|Bid||0.00 x 0|
|Ask||0.00 x 0|
|Day's range||95.34 - 95.34|
|52-week range||95.34 - 95.34|
|Beta (5Y monthly)||1.89|
|PE ratio (TTM)||5.17|
|Forward dividend & yield||N/A (N/A)|
|1y target est||N/A|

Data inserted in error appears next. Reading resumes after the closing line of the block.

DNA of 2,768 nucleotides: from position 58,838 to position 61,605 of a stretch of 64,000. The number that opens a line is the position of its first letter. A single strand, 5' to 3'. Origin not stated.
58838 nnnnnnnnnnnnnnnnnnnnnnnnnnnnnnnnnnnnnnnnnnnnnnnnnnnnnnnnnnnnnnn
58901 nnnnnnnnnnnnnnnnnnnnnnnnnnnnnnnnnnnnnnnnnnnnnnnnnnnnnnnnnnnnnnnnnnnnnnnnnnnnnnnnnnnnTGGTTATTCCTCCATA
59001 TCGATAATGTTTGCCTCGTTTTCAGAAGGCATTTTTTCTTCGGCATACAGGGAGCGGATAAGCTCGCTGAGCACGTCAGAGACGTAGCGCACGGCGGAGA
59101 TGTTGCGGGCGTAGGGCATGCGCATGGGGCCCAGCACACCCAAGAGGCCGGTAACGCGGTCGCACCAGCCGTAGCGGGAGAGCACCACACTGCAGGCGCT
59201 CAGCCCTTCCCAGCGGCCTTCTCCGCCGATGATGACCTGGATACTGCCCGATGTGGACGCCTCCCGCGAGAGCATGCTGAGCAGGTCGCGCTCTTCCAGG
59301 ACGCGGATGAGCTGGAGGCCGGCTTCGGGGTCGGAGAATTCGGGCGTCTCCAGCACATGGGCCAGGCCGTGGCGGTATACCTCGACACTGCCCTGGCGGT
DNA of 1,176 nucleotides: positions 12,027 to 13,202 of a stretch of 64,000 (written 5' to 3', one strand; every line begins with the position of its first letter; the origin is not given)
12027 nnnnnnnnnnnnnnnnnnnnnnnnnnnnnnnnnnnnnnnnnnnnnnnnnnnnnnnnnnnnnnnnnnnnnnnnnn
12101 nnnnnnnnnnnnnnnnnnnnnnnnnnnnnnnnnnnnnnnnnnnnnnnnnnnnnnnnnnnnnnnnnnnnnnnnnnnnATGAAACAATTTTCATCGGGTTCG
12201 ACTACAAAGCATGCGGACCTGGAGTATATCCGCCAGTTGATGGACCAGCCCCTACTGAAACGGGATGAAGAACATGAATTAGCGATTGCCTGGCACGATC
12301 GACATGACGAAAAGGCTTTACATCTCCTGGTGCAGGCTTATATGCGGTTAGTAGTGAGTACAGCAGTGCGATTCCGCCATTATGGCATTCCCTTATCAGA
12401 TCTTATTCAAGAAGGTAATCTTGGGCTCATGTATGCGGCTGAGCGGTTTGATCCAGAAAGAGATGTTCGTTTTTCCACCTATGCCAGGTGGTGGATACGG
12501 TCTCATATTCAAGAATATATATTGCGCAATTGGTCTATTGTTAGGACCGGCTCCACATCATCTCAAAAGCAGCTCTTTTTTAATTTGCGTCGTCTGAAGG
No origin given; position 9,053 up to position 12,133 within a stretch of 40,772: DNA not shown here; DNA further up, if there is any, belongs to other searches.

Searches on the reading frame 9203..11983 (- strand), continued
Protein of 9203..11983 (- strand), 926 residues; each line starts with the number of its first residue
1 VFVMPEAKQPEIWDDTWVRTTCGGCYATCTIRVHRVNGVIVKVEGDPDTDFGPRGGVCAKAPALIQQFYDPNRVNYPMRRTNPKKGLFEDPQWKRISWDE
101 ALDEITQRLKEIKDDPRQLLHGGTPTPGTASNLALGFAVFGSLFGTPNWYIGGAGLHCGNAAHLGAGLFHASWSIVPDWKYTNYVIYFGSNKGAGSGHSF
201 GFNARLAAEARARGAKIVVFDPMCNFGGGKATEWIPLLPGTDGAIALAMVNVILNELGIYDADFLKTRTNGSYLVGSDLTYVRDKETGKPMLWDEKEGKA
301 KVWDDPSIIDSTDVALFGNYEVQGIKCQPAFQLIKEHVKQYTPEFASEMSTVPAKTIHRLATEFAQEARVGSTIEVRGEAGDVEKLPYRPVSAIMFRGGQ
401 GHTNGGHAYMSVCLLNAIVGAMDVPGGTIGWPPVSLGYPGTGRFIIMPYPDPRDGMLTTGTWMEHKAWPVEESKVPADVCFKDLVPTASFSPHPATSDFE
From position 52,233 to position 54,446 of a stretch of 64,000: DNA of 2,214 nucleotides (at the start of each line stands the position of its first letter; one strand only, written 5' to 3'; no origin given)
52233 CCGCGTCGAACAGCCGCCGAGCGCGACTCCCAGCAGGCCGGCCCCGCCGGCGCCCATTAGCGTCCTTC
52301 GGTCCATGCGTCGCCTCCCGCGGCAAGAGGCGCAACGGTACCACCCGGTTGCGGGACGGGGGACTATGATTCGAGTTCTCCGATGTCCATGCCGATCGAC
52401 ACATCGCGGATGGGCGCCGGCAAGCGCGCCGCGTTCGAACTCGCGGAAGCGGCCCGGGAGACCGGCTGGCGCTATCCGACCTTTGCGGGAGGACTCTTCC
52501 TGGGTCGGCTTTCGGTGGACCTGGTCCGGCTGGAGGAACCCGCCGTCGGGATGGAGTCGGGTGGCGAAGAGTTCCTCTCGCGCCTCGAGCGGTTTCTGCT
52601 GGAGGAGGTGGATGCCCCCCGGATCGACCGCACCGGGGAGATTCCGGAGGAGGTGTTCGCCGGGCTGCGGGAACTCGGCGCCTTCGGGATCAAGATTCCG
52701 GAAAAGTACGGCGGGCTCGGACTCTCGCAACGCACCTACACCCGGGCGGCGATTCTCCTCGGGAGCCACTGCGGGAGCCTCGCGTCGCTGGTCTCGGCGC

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(Bloomberg Opinion) -- I’m used to getting emails touting some startup’s plan for world domination. So when I got one from the CEO of a wind-energy firm with the subject line “Heading for the cliff,” I actually read it. It helped I had spoken already with Jereme Kent, who founded and runs One Energy Enterprises LLC, about a year ago. But it was more what you might call the radical candor of the message that got my attention.Based in Findlay, Ohio, One Energy designs, installs and runs distributed wind turbines and associated high-voltage site networks at industrial facilities. Distributed wind power — as opposed to big wind farms of multiple turbines — accounts for only about 1% of the overall wind fleet but capacity rose almost four-fold in the 10 years through 2018(1). One Energy has been around for a decade and installed roughly 40 megawatts of capacity so far, with appliance-maker Whirlpool Corp. and cement giant LafargeHolcim Ltd. among its clients. It touts the benefits of, among other things, reliability, hedged power costs, optimized energy use and, of course, green bragging rights. With turbines running at $3 million apiece, and maybe 1-3 per site, these aren’t utility-scale projects, but they are big-ticket items for a startup nonetheless, with contracts paying out over 20 years or more. So liquidity and access to capital mean everything. As Kent put it to me on a recent call: “Look, you have to learn about money and finance because if you’re an engineer who figures out how to cure cancer, but you can’t finance it, cancer’s not cured.”In 2016, One Energy needed a step-change in funding to fuel its next phase of growth. Having tried (and failed) to securitize projects with wind bonds, the company announced in January 2017 it had closed on an $80 million package of institutional funding, structured as senior and subordinated debt. This seemingly addressed both of One Energy’s broad financing needs, with the majority earmarked for projects and some to run the business too. Rather than financial covenants, it stipulated a certain pace of development in terms of project installations.The problem with this approach began to dawn on One Energy relatively quickly: namely, lack of flexibility. According to Kent, a delay of several months in the delivery of some turbines put the company in default on its installations covenant. This was waived, but it wasn’t the last time.In each instance, One Energy had to recalibrate itself to get back on schedule, ultimately creating a “growth at all costs mindset,” as Kent puts it. Growth is essential, of course, but the risk is spiraling costs and strains on operations. While Kent says “we didn’t have kombucha in the fountains,” the growth imperative had a negative impact in other ways. For example, with the emphasis on getting any new projects executed as fast as possible, the company hired preemptively to have people in place ahead of new contracts being signed. This was a change of pace from the prior approach, inevitably raising overhead (and compounding the default). Kent says that while turnover was low at the operating level, all executives hired after 2016 ultimately left. That’s a lot of invested time and money slipping out the door.One Energy has spent much of the past year or so trying to find new investors to take out the existing debt facility and provide a new source of project financing. Besides the distraction involved, when potential new funding deals fell through — one on closing day — that meant suspending new sales and, ultimately, firing more than half the employees. It’s the definition of a spiral.The nub of the problem here was One Energy’s reliance on debt, in effect treating the higher-cost subordinated tranche in its original financing round as something approximating equity. However, while equity tends to be patient about stuff like project delays, debt is debt — and default is toxic. Ideally, the company would have raised a big slug of project finance to feed the project pipeline and then hustled up an equity buffer to fund the business and absorb the inevitable setbacks.Rob Day is a partner at Spring Lane Capital, a Boston-based fund that invests project equity and corporate funding in startups operating distributed assets in sustainability-linked industries like energy and water. “Rarely have I seen in clean-tech that companies fail because they picked a bad market or the tech didn’t work out. What hits these companies more often than not is financing,” he says. A particular problem, according to Day, is a relative dearth of funding options between venture capital and traditional project finance targeting large-scale projects.Apart from describing the gap Spring Lane aims to fill, that also pretty much sums up One Energy’s struggle to secure a capital structure that fits its in between model: small-but-big-ticket and poised between initial projects and accelerated expansion. Competition between centralized and distributed resources is a defining characteristic of today’s energy market, with the narrative often framed in terms of this or that technology. One Energy’s experience is a reminder that new entrants need as much innovation on the money front as they do in the workshop.(1) Source: Department of Energy's "2018 Distributed Wind Market Report".To contact the author of this story: Liam Denning at firstname.lastname@example.orgTo contact the editor responsible for this story: Mark Gongloff at email@example.comThis column does not necessarily reflect the opinion of Bloomberg LP and its owners.Liam Denning is a Bloomberg Opinion columnist covering energy, mining and commodities. He previously was editor of the Wall Street Journal's Heard on the Street column and wrote for the Financial Times' Lex column. He was also an investment banker.For more articles like this, please visit us at bloomberg.com/opinionSubscribe now to stay ahead with the most trusted business news source.©2020 Bloomberg L.P.